The St Thomas Indian Orthodox Church Project is an exciting plan to bring facilities and attractions at an historic Victorian church to the wider community – children, young people and adults.
Based in a Grade II-listed active church shared by two congregations, the project involves a expanded community hub and new heritage centre focusing on four main themes:
Organ lessons and concerts
Bell-ringing tuition and demonstrations in the belfry.
Heritage of the building, principally the unique war memorial featuring an image of the iconic liner Lusitania with the ship’s tragic history.
The history of St Thomas Indian Orthodox Church and its support for St James’s Church building.
About 50 schools and colleges within a three-mile radius of the church are being contacted about the St Thomas Indian Orthodox Church Project with a view to pupil and staff involvement.
Installed in the late 19th century, the fully-working organ will be used for giving basic and advanced tuition to children and young adults. This will help address the severe shortage of church and concert organists under the age of 30, a national issue. In addition there will be concerts organised to demonstrate newly-acquired skills.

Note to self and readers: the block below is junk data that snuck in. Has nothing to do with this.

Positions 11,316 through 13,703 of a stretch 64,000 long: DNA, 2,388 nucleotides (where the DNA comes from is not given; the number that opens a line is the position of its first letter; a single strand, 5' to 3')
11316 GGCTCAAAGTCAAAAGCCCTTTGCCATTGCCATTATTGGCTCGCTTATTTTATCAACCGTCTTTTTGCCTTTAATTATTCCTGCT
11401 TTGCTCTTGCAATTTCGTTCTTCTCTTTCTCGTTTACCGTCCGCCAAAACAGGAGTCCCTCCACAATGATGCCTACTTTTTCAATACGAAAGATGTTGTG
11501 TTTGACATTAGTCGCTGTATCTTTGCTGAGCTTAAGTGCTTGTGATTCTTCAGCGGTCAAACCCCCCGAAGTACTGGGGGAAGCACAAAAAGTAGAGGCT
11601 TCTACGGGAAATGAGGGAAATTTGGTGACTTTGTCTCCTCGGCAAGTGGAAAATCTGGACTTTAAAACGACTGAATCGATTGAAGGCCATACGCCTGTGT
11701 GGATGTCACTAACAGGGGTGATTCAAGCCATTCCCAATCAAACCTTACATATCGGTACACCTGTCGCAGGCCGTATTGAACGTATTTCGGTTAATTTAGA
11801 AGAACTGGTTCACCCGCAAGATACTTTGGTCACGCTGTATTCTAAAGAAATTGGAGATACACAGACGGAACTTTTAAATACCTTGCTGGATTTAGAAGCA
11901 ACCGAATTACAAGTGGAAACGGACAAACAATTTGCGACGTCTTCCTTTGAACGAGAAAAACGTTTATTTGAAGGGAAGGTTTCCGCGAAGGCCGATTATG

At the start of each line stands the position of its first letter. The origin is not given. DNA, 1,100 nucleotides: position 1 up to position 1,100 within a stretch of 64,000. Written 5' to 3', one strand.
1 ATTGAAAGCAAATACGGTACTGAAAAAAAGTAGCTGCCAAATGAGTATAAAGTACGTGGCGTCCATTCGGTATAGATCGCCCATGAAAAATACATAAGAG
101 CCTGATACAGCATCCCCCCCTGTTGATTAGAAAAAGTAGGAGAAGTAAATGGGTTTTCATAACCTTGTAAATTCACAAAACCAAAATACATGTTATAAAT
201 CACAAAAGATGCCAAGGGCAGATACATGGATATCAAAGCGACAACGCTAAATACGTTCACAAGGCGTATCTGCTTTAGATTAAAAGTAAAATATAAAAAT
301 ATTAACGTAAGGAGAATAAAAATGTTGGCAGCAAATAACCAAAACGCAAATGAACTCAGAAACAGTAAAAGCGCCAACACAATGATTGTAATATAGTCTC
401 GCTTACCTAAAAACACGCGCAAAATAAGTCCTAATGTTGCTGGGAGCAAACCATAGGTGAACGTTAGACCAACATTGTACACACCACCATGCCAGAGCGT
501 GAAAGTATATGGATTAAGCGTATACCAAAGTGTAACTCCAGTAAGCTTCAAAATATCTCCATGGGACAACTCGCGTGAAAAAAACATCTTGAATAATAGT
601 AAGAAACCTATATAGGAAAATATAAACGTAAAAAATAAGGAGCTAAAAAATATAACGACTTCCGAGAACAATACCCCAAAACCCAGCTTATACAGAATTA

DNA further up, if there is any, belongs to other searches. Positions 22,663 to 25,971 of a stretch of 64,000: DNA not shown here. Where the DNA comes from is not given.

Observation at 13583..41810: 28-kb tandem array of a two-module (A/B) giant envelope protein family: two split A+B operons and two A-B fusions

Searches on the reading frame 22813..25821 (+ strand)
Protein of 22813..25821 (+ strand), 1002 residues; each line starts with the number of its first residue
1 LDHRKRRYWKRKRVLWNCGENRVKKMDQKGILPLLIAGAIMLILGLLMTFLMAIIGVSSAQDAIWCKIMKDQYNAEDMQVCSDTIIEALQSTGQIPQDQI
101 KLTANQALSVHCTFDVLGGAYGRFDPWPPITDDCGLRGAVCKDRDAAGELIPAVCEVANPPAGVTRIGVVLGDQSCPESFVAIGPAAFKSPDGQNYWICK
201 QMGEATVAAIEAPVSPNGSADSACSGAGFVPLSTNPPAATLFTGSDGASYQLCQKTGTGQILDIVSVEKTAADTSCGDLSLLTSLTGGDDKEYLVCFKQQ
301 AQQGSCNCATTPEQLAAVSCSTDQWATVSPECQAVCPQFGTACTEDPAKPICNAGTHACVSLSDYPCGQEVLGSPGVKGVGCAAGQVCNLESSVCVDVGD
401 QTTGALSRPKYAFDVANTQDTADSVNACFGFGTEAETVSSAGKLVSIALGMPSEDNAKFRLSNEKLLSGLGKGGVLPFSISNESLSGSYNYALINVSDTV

In tandem with organ lessons, there will be bell-ringing tuition using the peal of six bells cast by Mears and Stainbank of London. Installed in 1859, they range from a 5 cwt treble up to a 12 cwt tenor. The lessons will be carried out by members of the Liverpool Cathedral bell ringers, Lancashire Association of Change Ringers and others based at nearby St John’s Church, Tuebrook.
The Thornton Chapel will be used as a heritage centre with illustrated display boards compiled by the West Derby Society and others. The boards will tell the fascinating story of why St James’s Church was built by the Thornton family. It will explore the role of wealthy women patronesses in Victorian England when women had few property rights before the 1880s. The story will be brought up to the present day with the arrival of St Thomas Indian Orthodox Church and its support of this historic place.
The adjacent area dominated by the wall-mounted war memorial, refurbished in 2009, will be devoted to the story of the Lusitania and the mystery surrounding the placing of an image of the doomed liner. There will be models of Lusitania’s contemporary ships, on loan from National Museums Liverpool, on display.